The Bucket List

“Wow.” William’s gaze shifts to the floor. He rubs hard at his brow; his hand noticeably tremors. “So, what does this mean?” William asks.

The doctor crosses his hands and rests them on his desk. “Well, Bill, it means you have a second chance at life. This only happens in a very small percentage of cases.”

“I guess I should feel relieved. It just feels… strange. Not sure what I should do.” A swell of uncertainty rises to the back of William’s mouth.

“It’s been a long road. Take a deep breath, and then let that cross slide off the crutch of your shoulders. By now, you’ve probably hashed out a bucket list you never thought possible. Write them down, and do them, one by one. Think of it as therapy for the mind. You once told me you regret never meeting your father,” the doctor sings smartly.

William shakes his head. “I don’t know, Sal. Too many years have passed since he last reached out.”

“More the reason,” the doctor says firmly.

 

William sits in a hotel room in Philadelphia. He tosses a duffle on a bed while placing a call from his cell. “Aunt June? I just got in. I’m staying at the Hilton.”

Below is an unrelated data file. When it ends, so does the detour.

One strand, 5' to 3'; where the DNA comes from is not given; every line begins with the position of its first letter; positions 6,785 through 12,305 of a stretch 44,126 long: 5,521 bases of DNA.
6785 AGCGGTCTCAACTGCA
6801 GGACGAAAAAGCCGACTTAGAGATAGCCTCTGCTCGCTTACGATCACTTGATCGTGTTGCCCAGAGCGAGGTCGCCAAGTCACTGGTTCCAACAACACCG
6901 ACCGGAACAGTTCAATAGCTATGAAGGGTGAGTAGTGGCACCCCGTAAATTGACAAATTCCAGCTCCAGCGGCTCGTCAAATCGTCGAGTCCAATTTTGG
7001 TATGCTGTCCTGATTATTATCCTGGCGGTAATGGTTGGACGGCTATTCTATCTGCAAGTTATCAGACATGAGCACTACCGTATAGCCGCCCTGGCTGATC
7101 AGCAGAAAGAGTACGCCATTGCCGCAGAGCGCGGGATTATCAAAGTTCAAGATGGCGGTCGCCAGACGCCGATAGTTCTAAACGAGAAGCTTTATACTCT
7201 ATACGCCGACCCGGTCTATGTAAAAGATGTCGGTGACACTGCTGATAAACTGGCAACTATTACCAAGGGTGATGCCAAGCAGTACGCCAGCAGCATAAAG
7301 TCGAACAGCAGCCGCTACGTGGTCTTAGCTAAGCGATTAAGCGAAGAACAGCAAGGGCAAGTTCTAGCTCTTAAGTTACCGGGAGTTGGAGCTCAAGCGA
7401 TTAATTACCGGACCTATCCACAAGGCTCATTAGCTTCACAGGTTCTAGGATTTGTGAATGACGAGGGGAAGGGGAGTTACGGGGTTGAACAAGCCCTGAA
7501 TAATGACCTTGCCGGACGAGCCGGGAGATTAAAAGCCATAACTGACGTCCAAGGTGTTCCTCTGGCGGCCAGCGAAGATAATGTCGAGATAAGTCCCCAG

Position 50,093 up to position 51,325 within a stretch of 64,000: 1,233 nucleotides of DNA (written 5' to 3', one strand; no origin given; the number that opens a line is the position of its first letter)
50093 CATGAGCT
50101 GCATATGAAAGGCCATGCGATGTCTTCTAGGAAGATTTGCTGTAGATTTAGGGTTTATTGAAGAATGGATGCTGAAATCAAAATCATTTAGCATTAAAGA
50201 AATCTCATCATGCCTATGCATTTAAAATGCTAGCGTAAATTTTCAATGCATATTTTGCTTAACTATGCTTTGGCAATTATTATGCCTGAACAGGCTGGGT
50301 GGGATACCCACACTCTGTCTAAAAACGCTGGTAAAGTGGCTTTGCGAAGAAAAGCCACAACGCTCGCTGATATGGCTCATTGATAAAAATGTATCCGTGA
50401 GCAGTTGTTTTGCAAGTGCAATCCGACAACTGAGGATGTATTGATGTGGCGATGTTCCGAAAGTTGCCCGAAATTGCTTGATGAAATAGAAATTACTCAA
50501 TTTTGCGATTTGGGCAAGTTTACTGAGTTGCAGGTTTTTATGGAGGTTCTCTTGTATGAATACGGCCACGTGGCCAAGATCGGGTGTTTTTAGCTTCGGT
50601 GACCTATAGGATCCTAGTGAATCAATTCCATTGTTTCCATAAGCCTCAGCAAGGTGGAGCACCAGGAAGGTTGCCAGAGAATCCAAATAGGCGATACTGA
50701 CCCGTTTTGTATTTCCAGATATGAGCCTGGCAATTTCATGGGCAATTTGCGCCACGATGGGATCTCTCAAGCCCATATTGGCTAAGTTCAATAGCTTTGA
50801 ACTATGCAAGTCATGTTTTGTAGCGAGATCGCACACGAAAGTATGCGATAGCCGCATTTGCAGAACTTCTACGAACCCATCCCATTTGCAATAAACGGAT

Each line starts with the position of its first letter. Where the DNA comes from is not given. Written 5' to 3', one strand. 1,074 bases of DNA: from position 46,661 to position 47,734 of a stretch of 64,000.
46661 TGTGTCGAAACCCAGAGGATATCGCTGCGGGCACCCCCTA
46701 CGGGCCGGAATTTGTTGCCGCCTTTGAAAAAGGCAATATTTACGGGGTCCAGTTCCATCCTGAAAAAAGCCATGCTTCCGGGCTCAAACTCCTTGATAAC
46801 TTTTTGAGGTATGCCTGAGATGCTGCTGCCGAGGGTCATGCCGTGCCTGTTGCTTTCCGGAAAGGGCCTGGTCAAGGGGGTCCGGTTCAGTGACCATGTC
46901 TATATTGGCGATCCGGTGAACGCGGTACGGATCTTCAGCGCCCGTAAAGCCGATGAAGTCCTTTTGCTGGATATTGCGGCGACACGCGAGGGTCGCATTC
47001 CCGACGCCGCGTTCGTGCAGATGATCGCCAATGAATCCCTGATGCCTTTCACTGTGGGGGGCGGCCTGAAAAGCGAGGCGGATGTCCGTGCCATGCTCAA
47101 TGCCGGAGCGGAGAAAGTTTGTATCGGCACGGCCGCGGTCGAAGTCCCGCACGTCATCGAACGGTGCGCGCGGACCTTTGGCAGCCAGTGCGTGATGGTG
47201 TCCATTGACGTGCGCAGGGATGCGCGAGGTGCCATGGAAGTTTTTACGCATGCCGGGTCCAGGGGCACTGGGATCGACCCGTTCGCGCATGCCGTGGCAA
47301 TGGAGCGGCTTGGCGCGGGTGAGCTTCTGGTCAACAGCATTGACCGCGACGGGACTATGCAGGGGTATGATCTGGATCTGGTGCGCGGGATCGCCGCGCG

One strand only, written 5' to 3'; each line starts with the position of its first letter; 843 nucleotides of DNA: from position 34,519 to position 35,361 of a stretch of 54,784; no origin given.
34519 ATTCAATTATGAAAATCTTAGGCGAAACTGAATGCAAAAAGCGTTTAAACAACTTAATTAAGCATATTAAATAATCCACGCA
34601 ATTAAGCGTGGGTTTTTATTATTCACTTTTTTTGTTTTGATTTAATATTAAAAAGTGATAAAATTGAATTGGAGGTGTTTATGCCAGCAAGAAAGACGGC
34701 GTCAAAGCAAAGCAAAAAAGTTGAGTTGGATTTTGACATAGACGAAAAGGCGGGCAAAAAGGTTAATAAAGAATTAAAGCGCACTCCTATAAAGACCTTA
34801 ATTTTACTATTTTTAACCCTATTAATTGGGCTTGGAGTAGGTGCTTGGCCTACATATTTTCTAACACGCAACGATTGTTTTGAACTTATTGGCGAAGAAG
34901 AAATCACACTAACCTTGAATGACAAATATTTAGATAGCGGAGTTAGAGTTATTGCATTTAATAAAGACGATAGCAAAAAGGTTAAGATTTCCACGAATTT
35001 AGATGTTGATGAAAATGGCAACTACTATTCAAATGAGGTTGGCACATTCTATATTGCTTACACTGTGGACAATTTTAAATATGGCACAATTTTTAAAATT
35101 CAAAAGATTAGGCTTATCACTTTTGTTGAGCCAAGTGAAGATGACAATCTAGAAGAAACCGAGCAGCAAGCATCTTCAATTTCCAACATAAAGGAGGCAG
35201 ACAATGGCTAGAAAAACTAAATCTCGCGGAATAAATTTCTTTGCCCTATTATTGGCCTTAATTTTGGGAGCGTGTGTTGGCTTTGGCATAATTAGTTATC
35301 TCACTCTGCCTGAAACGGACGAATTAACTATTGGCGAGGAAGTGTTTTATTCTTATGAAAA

“Oh, William. I’m so sorry, dear. Your father passed away last night.”

William sits on the edge of the bed while Aunt June’s voice is swallowed by on-setting guilt. He stares at a piece of paper sitting on the end table, crinkled, creased, and splotched with various stains. The long list of items are all crossed off except for the last: Meet your father for the first time.

William interjects with a constricting throat, “Did he know… about me coming to see him?”

There’s a long pause. “No, dear. We thought… well, it would have been a wonderful surprise. I’m so sorry. William, the funeral is on Thursday. I really hope you join us. You have a large family here that has never seen you. They all know about you, and everyone would love to meet you. I’ve been looking forward to it.”

Be it with guilt or be it with fear, William audibly sighs revealing his intention. “Agh, I’m a little overwhelmed at the moment. Can I call you tomorrow, Aunt June?”

 

Thursday morning, William, sitting in the airport terminal, stares at the crinkly piece of paper that has journeyed at his side for the last 3 years. His eyes widen, and he then nods himself an invigorating affirmation before abruptly rising to his feet. In a frenzy, he heads back down the terminal.

At the church, William sits covertly in the back row. At the most perfect time, he edges along the far-end aisle. He stands before the casket and stares at his father. Not a religious man, he fumbles on what to do next. He touches his father’s hand. Rest in peace. William awkwardly turns with averted gaze and heads up the center aisle only to be met by a young girl of 10. She’s in a dress of black and is worn with the bluest, saddest of eyes. She stares up at William’s expressly familiar face. “Are you my big brother?”

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